Reducing Toxin Exposure from Household Cleaners
Summary: Avoid toxic household cleaners as much as possible. Some generally non-toxic ones are the following:
Dr. Wood's soaps for handsoap and dishwashing
Earth Friendly Products
Miracle II Soap
Cleaners recommended by Hulda Clark
Borax for washing clothes, in automatic dishwashers, and for scouring.
Bleach (plain Chlorox) for disinfecting and cleaning unless there are mental problems with anyone in the household, especially senile dementia.
Vinegar mixed half and half with distilled water for cleaning glass.
Baking soda for scrubbing and cleaning.
Vodka or grain alcohol for glass cleaning and disinfecting.
Orange oil for cleaning wood floors and furniture
Soapworks and Shaklee household cleaner products are advertised as toxin free, but repeated inquiries to the companies asking the source of specific ingredients, like glycerine, yield no response.
Earth Friendly and Bi-O-Kleen products are widely available at health markets. They sell all types of household cleaning items and are a good choice.
Dr. Wood's makes many different types of lye and fat based soaps and cleaners which are safe. Their body care soaps are generally harsh and tend to give one a "lardy" smell when used long term, but as household cleaners they work fine. A good selection of Wood's products is available at iHerb.
Miracle II Soap is a better choice for most cleaning needs. It is toxin free, but does contain a coconut-based surfactant, which some are sensitive to. It is colored green and scented by green vegetable extracts, not dyes. Miracle II green soap is excellent for most cleaning around the home, including as soap, hand soap, shampoo, body soap, floors, dishwashing, automatic dishwashers, clothes washers, floors, etc. Although it is an industrial strength degreaser, it is gentle enough for babies. It is, well, a miracle soap, and highly recommended by Electroherbalism.
Borax is cheap and works fine as an automatic dishwashing detergent. It can also be used alone for washing clothes, but is not that effective for heavily soiled clothes. Borax can be made much more effective by adding a couple of teaspoons of Dr. Wood's soap to a full load of wash. Too much and foam may erupt during the wash cycle. Miracle II soap also works well as a clothes detergent used in small amounts.
White vinegar can be mixed half and half with water to make a glass cleaner that also works okay as an all-purpose cleaner. Also can mix a cup of straight vinegar in a gallon of hot water to clean heavily soiled wood floors. For regular cleaning of wood floors, the best cleaner and preserver is orange oil. Now brand orange oil costs around $3 per ounce, which is 6 teaspoons. Mix a teaspoon into a half gallon to gallon of hot water for wood floors. Put a few drops on a clean cloth for dusting wood furniture.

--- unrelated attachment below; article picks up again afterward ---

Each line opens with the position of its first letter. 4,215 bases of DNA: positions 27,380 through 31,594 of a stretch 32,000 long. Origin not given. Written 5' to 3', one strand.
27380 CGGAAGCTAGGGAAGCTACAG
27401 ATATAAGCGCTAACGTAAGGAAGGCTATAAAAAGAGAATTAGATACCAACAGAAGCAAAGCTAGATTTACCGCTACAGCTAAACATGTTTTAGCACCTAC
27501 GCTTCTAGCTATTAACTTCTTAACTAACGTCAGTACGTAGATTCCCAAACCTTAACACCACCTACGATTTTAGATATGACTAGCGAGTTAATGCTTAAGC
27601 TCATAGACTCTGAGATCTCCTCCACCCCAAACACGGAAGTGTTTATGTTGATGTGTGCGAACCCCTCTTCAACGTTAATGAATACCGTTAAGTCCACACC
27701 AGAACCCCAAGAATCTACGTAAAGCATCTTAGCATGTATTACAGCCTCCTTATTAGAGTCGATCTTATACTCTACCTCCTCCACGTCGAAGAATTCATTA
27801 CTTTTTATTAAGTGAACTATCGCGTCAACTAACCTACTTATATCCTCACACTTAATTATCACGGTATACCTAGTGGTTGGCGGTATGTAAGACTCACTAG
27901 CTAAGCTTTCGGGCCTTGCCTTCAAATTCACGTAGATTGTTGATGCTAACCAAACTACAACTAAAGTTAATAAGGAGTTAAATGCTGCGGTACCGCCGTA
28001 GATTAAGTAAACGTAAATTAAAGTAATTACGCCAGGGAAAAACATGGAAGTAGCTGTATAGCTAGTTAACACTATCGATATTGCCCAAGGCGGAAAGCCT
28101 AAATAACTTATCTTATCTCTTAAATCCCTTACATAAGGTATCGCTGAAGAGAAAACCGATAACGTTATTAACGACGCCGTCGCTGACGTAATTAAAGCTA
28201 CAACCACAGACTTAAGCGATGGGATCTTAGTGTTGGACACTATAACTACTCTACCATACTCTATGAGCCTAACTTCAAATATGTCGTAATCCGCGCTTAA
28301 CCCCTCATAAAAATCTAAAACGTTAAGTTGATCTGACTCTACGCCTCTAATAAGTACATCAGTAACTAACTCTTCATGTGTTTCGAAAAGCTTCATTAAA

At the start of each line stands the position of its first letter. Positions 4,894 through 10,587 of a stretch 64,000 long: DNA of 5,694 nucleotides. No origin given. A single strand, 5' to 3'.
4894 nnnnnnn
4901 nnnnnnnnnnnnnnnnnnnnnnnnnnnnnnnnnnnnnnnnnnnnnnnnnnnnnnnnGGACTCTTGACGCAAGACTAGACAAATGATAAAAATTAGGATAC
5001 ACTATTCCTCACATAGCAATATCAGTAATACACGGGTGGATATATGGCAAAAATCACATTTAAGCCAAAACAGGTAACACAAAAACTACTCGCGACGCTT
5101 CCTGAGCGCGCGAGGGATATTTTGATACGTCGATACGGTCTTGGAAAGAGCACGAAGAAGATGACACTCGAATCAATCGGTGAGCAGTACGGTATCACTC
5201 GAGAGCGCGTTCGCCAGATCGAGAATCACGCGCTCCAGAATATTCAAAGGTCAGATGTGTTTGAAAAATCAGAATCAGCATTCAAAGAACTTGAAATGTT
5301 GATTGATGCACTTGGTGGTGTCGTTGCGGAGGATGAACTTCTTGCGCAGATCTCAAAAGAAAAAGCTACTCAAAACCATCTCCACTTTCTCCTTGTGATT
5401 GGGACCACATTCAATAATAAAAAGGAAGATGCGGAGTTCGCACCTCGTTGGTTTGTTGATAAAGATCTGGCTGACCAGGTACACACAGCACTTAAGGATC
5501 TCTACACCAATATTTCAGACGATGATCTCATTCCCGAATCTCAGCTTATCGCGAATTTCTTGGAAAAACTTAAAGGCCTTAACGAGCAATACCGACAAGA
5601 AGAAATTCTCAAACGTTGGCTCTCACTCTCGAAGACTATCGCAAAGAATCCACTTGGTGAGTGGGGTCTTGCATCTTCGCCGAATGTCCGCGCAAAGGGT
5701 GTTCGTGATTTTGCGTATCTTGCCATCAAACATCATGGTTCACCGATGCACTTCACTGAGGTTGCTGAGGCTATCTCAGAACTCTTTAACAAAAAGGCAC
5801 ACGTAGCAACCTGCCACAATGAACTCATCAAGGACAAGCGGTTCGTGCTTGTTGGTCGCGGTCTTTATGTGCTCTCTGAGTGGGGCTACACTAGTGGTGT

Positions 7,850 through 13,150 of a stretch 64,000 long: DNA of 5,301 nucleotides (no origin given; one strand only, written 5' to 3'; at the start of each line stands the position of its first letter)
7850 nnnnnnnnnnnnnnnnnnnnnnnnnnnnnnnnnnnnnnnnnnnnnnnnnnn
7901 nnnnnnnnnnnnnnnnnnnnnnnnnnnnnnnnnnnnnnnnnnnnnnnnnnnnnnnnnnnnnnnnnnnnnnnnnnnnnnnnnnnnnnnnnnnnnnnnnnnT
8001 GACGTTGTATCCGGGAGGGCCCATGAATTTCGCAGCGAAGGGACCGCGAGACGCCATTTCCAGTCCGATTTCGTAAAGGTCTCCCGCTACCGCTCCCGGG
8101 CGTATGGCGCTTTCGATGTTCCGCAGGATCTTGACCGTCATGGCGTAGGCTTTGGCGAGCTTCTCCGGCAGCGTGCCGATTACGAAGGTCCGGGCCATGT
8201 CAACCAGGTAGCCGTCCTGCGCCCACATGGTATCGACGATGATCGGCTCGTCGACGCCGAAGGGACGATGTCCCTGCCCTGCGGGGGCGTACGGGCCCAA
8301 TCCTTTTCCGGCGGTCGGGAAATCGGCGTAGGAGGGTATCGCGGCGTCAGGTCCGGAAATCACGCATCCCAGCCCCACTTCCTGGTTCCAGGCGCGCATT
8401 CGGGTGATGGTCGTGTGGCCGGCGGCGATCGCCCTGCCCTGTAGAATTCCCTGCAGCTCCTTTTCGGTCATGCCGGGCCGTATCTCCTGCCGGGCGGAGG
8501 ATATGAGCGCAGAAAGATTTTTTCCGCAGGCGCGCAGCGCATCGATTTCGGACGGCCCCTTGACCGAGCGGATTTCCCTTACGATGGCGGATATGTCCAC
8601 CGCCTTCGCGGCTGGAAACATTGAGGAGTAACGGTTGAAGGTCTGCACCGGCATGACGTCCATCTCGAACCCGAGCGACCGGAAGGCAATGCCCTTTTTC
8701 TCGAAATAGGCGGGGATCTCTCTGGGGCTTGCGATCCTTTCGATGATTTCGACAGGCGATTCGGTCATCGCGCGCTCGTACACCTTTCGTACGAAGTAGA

Orange oil, as well as most other steam distilled oils, are safe from a toxin viewpoint. Orange oil is an excellent cleaner. Instead of mixing it directly in water, one can make a mix of 4 ounces in a quart of water with a teaspoon of Miracle II soap to make a base for cleaning floors - add two ounces of this mixture to a half gallon of water to clean wood floors and other surfaces. A teaspoon or two of orange oil in a 22 oz bottle with a few drops of soap is the typical recipe for orange spray cleaners. Making it oneself is very inexpensive if the orange oil is purchased cheap. Now is usually a good value, but a far less expensive source is to purchase orange oil directly from iHerb or Bulk Apothecary.
Vodka and other drinkable alcohols, especially pure grain alcohol like Golden Grain, make the best all-purpose and glass cleaners. Cheap vodka costs around $12 for a big bottle.
The following article was written by Ange Foret and gives more recipes for household cleaners. They all look good except where she recommends using "fabric softener sheets", those smelly things that are put in dryers to reduce static and give clothes a toxic "spring-fresh smell."
Household cleaner recipes
by Ange Foret
Feedback and Comments
Note: This comment was made before Seventh Generation products were removed from the recommendations:
I was reading information on your website on Reducing Toxin Exposure from Household Cleaners. You seem to recommend Seventh Generation products. snip-
Seventh Generation household cleaners (a full line of them, including dishwashing, autodishwashing, clothes, general cleaners, even a toilet bowl cleaner.)
I had an experience with their dishwashing soap. I became aware of the ingredient SLS. It is a sulphite thatis made in many forms so as not to be as irritating as SLS. Sorry I can't spell it. It is also synthetic.I purchased the dishwashing product and got sick 1 minute after putting my hands into the soap water. I emailed the company and asked if they had that ingredient in their soap. They do not have an ingredient list on the bottle. They wrote back and said they use another form of sulphite in their soap, not the SLS, and that is in the same family. Also they consider this to be a good product even though it takes years for this soap to biodegrade in the environment.
I don't know why you recommend this company on your website. I had found a dishwashing product from the company Bi-O-Kleen, that does NOT have this toxic substance in it. I would like you to list this company over the other one. I am not affiliated with the company. Just a person who kept getting sick buying products that promote themselves as being safe. I won't buy any product that won't list the ingredients on the bottle anymore, no matter if they call themselves natural or organic.